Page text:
The Tokyo trail of Barry Eisler’s fictional assassin continues (* Spoilers are included below, you have been warned!) and next up is the Nakagin Capsule Tower (page 125 & 130) in Ginza. This architectural wonder has featured a few times on Tokyo Fox in recent times as it featured in a BBC documentary and also doubled up as a “Nagasaki” love hotel in ‘The Wolverine‘ (2013).
It was built in 1972, the year when this Rain story takes place, and was claimed to be the tower of the future whereas these days it is a bit of a vacant rust bucket described in the novel as “a monument to an ideal that was promised but never came to be” though its still popular with photographers wanting to capture its interesting architecture. The building (below) is a fine example of Tokyo modern architecture and now you can actually stay there.
Cafe de l’ambre (below, page 131 & 133) is no stranger to Eisler as he also included it in ‘The Detachment‘ (2012) albeit a very brief reference at the start of the novel which saw John Rain and Ben Treven join forces. In ‘Graveyard Of Memories‘ McGraw leaves an envelope of information taped to the underside of one of the counter seats.
As for Hibiya Park (above, page 136), Rain sits on a bench there and reads some files about Fukumoto which were left for him by McGraw at the aforementioned Cafe de l’ambre.
The prestigious garden suburb of Denenchofu (page 137) in Ota-ku is where Fukumoto resides and where Raim rides to to find his impressive house in this expensive neighbourhood. The picture below is not Fukumoto’s residence but the station which is the symbol of this Ota-ku neighbourhood.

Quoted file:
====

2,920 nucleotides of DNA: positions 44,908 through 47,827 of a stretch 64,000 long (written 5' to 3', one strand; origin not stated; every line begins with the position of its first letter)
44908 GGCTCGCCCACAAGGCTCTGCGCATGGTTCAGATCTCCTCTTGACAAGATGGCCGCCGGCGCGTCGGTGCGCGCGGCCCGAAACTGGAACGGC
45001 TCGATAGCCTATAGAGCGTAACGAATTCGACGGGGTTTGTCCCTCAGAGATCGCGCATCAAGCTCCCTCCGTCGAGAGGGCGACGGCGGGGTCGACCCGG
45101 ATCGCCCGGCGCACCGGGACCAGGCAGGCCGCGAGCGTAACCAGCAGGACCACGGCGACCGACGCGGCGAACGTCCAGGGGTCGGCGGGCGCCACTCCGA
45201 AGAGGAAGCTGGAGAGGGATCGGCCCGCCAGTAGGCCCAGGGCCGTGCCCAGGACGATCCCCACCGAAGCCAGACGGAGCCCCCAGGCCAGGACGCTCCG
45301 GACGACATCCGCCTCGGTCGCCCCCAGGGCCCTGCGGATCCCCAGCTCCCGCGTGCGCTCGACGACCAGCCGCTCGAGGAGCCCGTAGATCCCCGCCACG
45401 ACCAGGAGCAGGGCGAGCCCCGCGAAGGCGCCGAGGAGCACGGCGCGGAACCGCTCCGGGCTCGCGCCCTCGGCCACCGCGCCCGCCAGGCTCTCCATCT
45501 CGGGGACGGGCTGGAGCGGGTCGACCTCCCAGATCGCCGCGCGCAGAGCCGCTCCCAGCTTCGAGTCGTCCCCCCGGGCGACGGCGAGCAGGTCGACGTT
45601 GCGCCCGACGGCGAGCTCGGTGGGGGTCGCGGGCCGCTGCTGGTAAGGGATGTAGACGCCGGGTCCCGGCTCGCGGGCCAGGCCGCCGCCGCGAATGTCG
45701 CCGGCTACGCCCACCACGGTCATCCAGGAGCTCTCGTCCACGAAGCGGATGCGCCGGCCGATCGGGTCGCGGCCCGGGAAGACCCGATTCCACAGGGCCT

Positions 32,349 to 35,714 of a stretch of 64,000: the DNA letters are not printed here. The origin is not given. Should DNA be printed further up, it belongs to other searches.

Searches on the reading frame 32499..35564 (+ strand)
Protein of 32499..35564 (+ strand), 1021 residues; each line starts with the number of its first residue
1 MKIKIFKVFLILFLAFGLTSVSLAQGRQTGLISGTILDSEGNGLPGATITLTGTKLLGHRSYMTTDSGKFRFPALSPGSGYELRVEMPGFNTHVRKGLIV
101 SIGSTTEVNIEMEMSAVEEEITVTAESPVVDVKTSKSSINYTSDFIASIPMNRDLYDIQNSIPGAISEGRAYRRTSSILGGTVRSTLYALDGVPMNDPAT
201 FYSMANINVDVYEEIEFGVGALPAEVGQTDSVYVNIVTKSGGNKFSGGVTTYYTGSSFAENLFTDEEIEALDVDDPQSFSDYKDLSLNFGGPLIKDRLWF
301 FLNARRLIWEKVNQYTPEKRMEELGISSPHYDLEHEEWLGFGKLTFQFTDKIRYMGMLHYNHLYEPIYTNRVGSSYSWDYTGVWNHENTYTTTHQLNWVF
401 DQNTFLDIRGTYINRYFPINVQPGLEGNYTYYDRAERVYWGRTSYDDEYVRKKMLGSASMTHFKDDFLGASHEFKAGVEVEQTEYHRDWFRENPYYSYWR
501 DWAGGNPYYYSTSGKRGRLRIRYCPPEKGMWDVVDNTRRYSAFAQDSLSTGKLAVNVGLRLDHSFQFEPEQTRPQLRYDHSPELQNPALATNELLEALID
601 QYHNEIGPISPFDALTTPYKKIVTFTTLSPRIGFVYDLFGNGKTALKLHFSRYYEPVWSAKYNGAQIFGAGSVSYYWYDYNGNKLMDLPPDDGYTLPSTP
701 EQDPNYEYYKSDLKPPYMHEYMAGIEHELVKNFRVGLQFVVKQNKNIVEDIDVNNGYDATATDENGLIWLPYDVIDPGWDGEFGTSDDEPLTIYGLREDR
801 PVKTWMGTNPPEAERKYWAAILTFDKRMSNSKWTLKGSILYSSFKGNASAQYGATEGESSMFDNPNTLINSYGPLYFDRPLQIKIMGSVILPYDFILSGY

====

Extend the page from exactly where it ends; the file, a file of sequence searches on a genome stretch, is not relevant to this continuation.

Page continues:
The arty Daikanyama (page 140) district of Tokyo is mentioned briefly but again no exact location is mentioned. Not sure what to add picture-wise so this giant sunflower (below) will suffice though no doubt it was not around in the early 1970’s when this story takes place. Just down the road from the sunflower is Mocha Coffee which is the kind of independent coffee shop I can imagine someone like John Rain frequenting when he’s in Tokyo. Rain follows the lady exiting Fukumoto’s house (in her yellow Porsche) to Daikanyama where she enters one of the clothes boutiques which the area is famous for.
Benzaiten Shrine in Inokashira Park (below, page 150 & 189) pretty much marks the end of the Kanda-gawa River which I cycled the length of back in April 2011. McGraw tells Rain to meet him at this “out of the way” shrine described as “a fusion of Chinese, Indian and Japanese styles.”
Kabukicho (below) is the slightly less salacious side of Shinjuku and Taro Club (page 151) is where Rain takes Midori to see some jazz musician. That club was a figment of Eisler’s imagination within the neon heart of darkness.
The New Otani Hotel at 4-1 Kioi-cho in Chiyoda-ku already has its place in popular culture due to its appearance in the 5th James Bond movie ‘You Only Live Twice‘ (1967) where it was used as the Osato Chemicals exterior. In terms of Rain locales, its lobby (page 191 & 213) is where McGraw tells Rain that Miyamoto will be waiting for him. When they meet they enjoy tea in the lounge overlooking the garden above.
In 2013 I wrote all about Zenpuku-ji (page 215) having been there after watching ‘The Barbarian And The Geisha‘ (1958) where an under-par John Wayne played the role of Townsend Harris who became the first Consul General to the Empire of Japan three years after it had opened up in 1853. The temple (below) is at 1-6-21 Moto Azabu and it has a monument in the centre dedicated to Harris. As for Rain, he goes here on his motorbike to collect his thoughts and reflect honestly whilst being the “sole living trespasser in a sanctum of the dead”
Shiba-koen and Zojoji Temple (below, page 273) stand side-by-side in the foreground of Tokyo Tower and Rain takes a woman here in the wake of some action. I said earlier that spoilers are included here but as this happens towards the end of the book I had better not reveal too many details.
Jikei Hospital (below, page 290) in Nishi Shimbashi possesses the morgue where a couple of unfortunate casualties are taken as the story unfolds.
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